Ali Forney CenterThe Ali Forney Center (AFC), based in New York City, is the largest LGBT community center helping LGBT homeless youth in the United States. The AFC both manages and develops transitional housing for its clients. The AFC helps approximately 1,000 youths every year, most between sixteen and twenty-four years old. The AFC is named after Ali Forney, a transgender youth who was murdered in New York in 1997.
DescriptionThe AFC is located in eight different buildings in Brooklyn and Queens and in 2012 provided 77 beds a night for homeless LGBT youth. AFC also runs a drop-in center, open on weekdays where clients can apply for housing, are provided food and hygiene services and can get health care for free. Siciliano says that the clients served by the drop-in center are often in the most acute crisis. AFC serves the LGBT population because they represent approximately forty percent of New York's young homeless people.
HistoryThe AFC has been serving homeless LGBT youth in New York since 2002. It was founded by Carl Siciliano who continues serving as the executive director. When it first opened, it had only six beds. Siciliano, who knew and respected Forney, recalls that it was a challenge to secure funding for the first two years of the shelter's operation. By 2007, they had 32 beds, 50 staff and could offer free medical care, HIV testing, hygiene services, job training and job placement at the drop-in center.
During the aftermath of Hurricane Sandy in 2012, the drop-in center was flooded. A fund raiser hosted by Ally Sheedy helped raise money for the shelter to relocate and reopen the drop-in center. Through word of mouth and social media, an additional $100,000 was raised in one day to help the shelter.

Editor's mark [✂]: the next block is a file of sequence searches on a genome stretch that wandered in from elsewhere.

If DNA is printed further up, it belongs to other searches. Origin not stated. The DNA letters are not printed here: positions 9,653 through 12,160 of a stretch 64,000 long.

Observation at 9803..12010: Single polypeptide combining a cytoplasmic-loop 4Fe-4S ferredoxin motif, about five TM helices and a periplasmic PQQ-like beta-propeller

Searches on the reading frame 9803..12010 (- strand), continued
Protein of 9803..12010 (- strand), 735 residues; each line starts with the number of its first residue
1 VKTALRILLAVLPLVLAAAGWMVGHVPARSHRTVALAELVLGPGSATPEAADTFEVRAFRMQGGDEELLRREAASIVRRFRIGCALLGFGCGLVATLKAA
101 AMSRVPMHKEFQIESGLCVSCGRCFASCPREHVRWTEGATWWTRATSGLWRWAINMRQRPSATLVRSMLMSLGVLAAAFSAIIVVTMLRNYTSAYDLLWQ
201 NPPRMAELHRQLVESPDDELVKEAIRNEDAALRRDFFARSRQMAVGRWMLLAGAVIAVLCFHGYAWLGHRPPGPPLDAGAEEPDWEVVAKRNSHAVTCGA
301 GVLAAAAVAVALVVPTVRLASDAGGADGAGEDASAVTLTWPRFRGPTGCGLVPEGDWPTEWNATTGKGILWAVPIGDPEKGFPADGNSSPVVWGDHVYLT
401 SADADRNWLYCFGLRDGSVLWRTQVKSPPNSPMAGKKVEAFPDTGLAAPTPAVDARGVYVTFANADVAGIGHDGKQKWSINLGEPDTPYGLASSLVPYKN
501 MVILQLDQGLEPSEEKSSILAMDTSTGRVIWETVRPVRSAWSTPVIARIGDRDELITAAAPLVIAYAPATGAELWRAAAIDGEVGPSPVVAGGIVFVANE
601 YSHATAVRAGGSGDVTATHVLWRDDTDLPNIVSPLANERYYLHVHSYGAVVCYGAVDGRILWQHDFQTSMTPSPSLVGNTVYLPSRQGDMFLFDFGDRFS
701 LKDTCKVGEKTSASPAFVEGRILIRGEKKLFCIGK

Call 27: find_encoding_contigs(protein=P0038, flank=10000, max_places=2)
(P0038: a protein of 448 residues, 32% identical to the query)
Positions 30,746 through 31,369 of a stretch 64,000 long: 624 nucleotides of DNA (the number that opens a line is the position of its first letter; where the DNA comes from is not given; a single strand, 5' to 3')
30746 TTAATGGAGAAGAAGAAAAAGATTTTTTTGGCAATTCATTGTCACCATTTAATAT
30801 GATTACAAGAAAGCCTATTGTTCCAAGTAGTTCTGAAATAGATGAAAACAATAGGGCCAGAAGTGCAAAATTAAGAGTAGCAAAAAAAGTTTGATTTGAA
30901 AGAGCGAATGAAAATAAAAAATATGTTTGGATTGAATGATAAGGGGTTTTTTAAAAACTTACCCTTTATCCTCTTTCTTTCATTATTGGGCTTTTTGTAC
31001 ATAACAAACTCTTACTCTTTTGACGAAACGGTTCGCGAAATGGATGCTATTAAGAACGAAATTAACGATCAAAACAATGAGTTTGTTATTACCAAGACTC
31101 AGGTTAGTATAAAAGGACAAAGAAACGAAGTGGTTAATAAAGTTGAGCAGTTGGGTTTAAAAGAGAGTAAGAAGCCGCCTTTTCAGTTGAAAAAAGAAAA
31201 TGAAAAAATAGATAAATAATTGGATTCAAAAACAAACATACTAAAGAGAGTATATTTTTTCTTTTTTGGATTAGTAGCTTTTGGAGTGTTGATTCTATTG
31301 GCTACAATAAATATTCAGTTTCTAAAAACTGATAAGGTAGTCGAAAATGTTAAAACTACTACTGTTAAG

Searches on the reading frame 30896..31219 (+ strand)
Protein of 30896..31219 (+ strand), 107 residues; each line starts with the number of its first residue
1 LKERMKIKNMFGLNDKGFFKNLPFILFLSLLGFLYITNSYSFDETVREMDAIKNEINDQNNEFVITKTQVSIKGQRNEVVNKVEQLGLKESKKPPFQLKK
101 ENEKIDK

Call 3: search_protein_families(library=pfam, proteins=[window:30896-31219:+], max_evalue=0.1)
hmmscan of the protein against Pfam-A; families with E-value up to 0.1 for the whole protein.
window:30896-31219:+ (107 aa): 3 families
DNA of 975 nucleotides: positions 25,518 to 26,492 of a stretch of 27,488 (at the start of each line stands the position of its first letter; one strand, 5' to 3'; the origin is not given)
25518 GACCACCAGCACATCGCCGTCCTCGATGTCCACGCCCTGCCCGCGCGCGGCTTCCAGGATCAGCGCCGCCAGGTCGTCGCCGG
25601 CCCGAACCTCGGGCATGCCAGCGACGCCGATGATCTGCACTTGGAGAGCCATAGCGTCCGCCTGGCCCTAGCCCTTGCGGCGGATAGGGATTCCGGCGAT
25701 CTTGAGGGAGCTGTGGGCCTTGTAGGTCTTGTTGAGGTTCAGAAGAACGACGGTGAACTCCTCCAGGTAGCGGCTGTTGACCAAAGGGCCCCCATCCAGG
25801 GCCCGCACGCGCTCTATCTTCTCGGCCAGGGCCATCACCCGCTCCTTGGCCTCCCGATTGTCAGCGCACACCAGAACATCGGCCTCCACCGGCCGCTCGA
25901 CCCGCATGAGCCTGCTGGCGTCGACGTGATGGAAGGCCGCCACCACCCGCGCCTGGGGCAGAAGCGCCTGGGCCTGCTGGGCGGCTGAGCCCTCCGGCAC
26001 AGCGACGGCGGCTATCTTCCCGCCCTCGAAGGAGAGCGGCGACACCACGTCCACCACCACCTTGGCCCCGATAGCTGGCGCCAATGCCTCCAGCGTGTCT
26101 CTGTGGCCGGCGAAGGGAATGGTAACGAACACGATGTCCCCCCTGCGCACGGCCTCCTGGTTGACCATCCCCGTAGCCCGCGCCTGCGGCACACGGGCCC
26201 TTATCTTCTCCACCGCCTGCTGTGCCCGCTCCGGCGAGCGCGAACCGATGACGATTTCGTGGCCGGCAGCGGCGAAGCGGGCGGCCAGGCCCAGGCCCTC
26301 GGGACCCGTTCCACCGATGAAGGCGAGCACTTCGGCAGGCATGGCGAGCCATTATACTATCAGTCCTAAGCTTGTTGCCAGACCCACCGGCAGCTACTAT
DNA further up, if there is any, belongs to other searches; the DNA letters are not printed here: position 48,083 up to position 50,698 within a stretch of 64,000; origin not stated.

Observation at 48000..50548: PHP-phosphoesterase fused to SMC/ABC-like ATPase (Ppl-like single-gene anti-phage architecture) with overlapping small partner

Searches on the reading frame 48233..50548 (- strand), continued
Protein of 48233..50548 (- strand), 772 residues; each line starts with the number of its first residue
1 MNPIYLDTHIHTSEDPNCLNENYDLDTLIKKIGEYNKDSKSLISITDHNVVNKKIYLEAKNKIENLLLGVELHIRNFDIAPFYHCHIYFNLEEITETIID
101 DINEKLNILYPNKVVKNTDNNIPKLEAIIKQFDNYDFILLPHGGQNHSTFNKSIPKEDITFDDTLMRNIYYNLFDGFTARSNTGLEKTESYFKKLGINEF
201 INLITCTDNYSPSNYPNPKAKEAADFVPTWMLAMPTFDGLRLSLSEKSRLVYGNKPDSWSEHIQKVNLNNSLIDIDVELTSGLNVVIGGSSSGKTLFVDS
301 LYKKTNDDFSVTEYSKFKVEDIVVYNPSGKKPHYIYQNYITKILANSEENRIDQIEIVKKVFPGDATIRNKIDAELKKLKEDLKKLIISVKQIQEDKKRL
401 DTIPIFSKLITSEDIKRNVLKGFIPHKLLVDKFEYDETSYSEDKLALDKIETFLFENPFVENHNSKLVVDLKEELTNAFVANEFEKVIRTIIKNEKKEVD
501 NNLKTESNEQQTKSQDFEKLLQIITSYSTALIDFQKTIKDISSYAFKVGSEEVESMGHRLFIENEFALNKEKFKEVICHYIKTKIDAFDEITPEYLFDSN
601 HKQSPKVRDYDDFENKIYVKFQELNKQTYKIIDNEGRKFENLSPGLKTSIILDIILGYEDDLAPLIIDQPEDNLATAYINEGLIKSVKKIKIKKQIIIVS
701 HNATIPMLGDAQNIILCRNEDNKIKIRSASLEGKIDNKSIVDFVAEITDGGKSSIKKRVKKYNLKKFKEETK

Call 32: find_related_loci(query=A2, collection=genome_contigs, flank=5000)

In July 2015, the AFC broke ground on a new Bea Arthur Homeless Shelter. The shelter is named after the actress, Bea Arthur, who left $300,000 in her will to the AFC. Arthur's endowment to the shelter allowed it stay open during the recession in 2009.
The shelter has received donations from other sources as well in order to expand and help maintain operating costs. In 2009, the Episcopal Diocese of Long Island donated $200,000 to help the shelter stay open after losing nearly $450,000 in funding due to the economic downturn. In 2012, the New York City Council and the Manhattan borough president provided $3.3 million to renovate the building that will house the Bea Arthur shelter. In addition to the money that she left in her will, Arthur also helped raise $40,000 for AFC in 2005 with her one-woman show, "Bea Arthur on Broadway: Just Between Friends."